:: Volume 14, Issue 2 (Summer 2012) ::
J Mil Med 2012, 14(2): 99-103 Back to browse issues page
Effective factors of suicide in soldiers of a military force
Nouri R. *, Fathi-Ashtiani A., Salimi S. H., Soltani Nejad A.
, renouri6@gmail.com
Abstract:   (32474 Views)

  Aims: Suicide is not a random event among soldiers and happens as a result of a course of thoughts, behaviors, circumstances and inter-personal relations which mostly originate from some time before the military training period. The goal of the present research was to determine the background factors of suicide and self-mutilation among soldiers of a military unit.

  Methods: This descriptive cross-sectional study was carried out on all soldiers of a military unit that had attempted suicide or self-mutilation from 2004 to 2007. Samples were selected by census method. The data collection tool was a researcher-made questionnaire. The required data were extracted from the suicide and self-mutilation files and were analyzed by SPSS 17 software using descriptive statistical methods and analytical tests such as Chi-Square test.

  Results: 44% of the studied individuals had the history of self-mutilation or committing suicide. The most frequent background factors of self-mutilation and suicide were mental disorders (37.2%). family problems (36.7%), challenges with co-workers and work environment (13.8%). Majority of suicides were committed in winter. The suicide methods were use of firearms (49.9%), stabbing (25.2%), taking drugs (18.5%), hanging up (4.4%), taking oil and hand-washing liquid (1.2%) and a jumping from height (0.9%).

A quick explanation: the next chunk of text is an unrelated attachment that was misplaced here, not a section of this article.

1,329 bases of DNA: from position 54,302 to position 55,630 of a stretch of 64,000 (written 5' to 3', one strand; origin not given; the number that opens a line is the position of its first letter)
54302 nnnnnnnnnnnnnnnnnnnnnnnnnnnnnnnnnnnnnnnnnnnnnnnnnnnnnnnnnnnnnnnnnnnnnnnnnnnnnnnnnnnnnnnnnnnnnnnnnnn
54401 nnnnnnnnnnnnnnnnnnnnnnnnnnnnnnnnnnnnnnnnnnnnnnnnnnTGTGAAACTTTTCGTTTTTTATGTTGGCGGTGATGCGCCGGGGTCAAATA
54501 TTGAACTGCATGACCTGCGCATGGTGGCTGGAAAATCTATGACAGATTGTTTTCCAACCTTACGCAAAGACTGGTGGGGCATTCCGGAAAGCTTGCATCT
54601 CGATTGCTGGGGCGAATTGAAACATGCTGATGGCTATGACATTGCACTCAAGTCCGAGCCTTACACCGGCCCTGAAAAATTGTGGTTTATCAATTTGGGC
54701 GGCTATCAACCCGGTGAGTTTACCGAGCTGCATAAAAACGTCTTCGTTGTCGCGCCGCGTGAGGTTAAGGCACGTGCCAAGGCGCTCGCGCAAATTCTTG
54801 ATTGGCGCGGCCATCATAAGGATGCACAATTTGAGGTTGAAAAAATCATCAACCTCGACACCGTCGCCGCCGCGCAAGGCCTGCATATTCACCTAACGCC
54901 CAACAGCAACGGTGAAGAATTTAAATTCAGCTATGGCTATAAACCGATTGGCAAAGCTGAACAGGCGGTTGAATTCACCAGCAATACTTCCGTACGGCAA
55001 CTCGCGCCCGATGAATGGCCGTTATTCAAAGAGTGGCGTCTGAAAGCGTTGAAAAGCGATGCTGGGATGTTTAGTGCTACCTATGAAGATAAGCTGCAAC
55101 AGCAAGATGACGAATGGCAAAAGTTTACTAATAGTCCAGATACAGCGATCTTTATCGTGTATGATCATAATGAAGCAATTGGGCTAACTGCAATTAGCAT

Conclusions: According to the obtained background factors, soldiers should be screened by the time of arrival at military environments and at regular intervals. Preventive interventions such as training, consultation and psychotherapy should be also performed.
Keywords: Suicide, Military, Mental Disorder, Soldier
Full-Text [PDF 103 kb]   (21096 Downloads)    
Type of Study: Orginal Research | Subject: military medcine
Received: 2011/12/22 | Accepted: 2012/05/12 | Published: 2012/07/15

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Volume 14, Issue 2 (Summer 2012) Back to browse issues page